UN Slams Turkey’s Anti terror Laws Urges Reform

ANKARA (AFP)–Turkey’s definition of terrorism is too broad and may lead to the prosecution of people with no direct involvement in terror acts–a UN envoy said Thursday in Ankara.

Speaking at the end of a one-week fact-finding mission–Martin Scheinin–the UN special rapporteur on human rights and counter-terrorism–singled out for criticism an anti-terror act–passed in 1991–aimed in particular at quelling a bloody Kurdish rebellion in the country’s southeast.

The law–he said–is too broad and vague with respect to local terrorist groups and fails to adequately address the international struggle against terrorism.

It "defines terrorism based on its purpose or aims rather than referring to specific criminal acts," he said. "This may lead to a situation where people are convicted for terrorist crimes without sufficient connection to acts of terror."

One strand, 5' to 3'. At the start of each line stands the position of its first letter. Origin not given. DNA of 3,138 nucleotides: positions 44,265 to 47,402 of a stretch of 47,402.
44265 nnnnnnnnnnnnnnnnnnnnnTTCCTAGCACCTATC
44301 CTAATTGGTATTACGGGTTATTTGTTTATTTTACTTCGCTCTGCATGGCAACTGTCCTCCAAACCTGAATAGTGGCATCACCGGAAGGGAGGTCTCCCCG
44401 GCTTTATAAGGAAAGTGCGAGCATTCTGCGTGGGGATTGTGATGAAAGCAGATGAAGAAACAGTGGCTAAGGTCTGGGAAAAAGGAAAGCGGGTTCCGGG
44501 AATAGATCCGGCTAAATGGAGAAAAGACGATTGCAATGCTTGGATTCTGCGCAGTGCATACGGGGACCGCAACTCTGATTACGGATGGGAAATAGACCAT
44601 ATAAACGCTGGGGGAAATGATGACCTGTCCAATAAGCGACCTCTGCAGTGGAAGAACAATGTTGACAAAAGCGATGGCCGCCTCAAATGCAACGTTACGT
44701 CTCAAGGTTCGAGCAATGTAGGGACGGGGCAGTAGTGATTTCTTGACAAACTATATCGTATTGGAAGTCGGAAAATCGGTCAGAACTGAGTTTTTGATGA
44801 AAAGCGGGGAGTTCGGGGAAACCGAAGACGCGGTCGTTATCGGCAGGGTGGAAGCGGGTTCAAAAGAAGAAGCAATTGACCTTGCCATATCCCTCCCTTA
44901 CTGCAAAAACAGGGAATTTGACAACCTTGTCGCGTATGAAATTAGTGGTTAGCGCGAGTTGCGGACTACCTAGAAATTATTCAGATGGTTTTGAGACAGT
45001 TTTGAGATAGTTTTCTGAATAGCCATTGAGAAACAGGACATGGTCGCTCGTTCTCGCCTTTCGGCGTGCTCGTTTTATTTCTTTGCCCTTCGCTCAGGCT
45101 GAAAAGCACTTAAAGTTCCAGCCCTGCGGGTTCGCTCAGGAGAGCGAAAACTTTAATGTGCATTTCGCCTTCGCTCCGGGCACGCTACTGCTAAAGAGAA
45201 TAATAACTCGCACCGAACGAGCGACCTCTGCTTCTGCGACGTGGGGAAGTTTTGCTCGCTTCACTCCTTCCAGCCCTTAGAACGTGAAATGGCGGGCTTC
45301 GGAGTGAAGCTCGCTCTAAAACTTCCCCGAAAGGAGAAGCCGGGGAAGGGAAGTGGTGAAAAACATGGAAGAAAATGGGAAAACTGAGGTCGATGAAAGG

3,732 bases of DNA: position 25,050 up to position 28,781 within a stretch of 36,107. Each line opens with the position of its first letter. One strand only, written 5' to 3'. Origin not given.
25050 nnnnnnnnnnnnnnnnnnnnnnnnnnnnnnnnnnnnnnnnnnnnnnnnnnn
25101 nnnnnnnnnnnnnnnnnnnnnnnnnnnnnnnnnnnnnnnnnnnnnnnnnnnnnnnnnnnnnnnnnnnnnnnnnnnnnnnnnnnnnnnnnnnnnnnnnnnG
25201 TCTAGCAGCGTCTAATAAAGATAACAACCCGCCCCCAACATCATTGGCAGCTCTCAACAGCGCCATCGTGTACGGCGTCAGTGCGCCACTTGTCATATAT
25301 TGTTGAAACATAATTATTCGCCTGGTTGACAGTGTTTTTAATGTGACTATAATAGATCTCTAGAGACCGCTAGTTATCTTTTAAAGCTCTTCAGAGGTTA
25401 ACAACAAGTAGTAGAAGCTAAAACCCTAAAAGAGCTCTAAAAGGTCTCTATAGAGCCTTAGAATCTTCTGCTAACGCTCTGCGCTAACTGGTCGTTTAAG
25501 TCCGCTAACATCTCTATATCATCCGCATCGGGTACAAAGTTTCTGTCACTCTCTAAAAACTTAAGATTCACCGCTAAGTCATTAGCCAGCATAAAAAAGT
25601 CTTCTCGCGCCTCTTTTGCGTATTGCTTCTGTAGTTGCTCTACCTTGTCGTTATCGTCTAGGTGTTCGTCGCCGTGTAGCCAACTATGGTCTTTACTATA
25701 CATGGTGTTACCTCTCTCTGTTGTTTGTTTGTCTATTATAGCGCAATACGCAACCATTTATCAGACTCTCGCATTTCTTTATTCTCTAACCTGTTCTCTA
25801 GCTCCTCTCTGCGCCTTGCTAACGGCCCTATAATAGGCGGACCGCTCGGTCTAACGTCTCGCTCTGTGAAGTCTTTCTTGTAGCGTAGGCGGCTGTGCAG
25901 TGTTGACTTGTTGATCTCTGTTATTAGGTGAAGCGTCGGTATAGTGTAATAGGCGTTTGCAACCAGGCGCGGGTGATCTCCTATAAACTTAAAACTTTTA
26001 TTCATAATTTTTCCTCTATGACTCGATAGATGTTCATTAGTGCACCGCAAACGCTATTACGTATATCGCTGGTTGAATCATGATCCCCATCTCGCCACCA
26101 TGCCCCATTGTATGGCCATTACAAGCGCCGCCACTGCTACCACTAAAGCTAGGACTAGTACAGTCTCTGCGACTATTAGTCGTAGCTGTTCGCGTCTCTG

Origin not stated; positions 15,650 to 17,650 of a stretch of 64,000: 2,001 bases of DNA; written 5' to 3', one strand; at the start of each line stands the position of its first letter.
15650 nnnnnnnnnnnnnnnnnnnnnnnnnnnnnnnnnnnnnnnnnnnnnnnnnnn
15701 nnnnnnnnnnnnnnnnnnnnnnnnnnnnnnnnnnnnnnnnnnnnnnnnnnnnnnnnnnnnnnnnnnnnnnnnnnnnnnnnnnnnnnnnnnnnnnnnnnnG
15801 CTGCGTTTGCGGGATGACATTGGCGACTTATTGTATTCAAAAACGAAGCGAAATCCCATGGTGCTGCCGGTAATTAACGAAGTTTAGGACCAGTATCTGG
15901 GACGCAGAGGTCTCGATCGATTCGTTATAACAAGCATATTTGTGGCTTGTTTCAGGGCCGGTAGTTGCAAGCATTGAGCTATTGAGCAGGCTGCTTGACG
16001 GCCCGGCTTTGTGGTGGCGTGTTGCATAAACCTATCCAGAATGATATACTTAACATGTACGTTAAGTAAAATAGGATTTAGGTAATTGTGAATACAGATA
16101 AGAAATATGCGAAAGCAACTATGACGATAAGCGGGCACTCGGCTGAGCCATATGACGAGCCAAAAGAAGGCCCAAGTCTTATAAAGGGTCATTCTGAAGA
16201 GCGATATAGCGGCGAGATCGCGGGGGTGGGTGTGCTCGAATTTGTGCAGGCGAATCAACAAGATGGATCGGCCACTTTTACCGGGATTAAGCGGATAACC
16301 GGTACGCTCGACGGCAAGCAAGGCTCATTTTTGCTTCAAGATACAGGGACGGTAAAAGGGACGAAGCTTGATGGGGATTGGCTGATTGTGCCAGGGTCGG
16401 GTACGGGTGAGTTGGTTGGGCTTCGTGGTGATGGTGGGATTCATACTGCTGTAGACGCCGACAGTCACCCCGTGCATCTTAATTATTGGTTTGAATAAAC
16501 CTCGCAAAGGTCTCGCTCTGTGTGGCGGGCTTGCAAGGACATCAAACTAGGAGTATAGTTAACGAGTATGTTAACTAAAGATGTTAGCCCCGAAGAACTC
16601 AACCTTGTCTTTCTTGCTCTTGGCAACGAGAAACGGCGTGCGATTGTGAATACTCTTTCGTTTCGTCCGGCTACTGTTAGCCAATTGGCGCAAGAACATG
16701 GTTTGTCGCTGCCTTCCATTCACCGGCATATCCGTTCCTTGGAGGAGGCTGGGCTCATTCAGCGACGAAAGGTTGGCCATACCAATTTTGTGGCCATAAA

Scheinin estimated from his findings in Diyarbekir–a major city in the predominantly Kurdish southeast–that "only a small number of charges of terrorism relate to actual acts of terror."

Eager to join the European Union–Turkey has amended its anti-terror laws several times–easing in particular punishmen’s for the press and introducing compensation for Kurdish villagers who have suffered losses in Turkish army operations.

The security forces–however–have complained that reforms in the anti-terror act and the penal code are hampering efforts against terrorism and other criminal acts.

Scheinin charged there was a "lack of transparency and clarity" about how Turkish groups are classified as terrorist.

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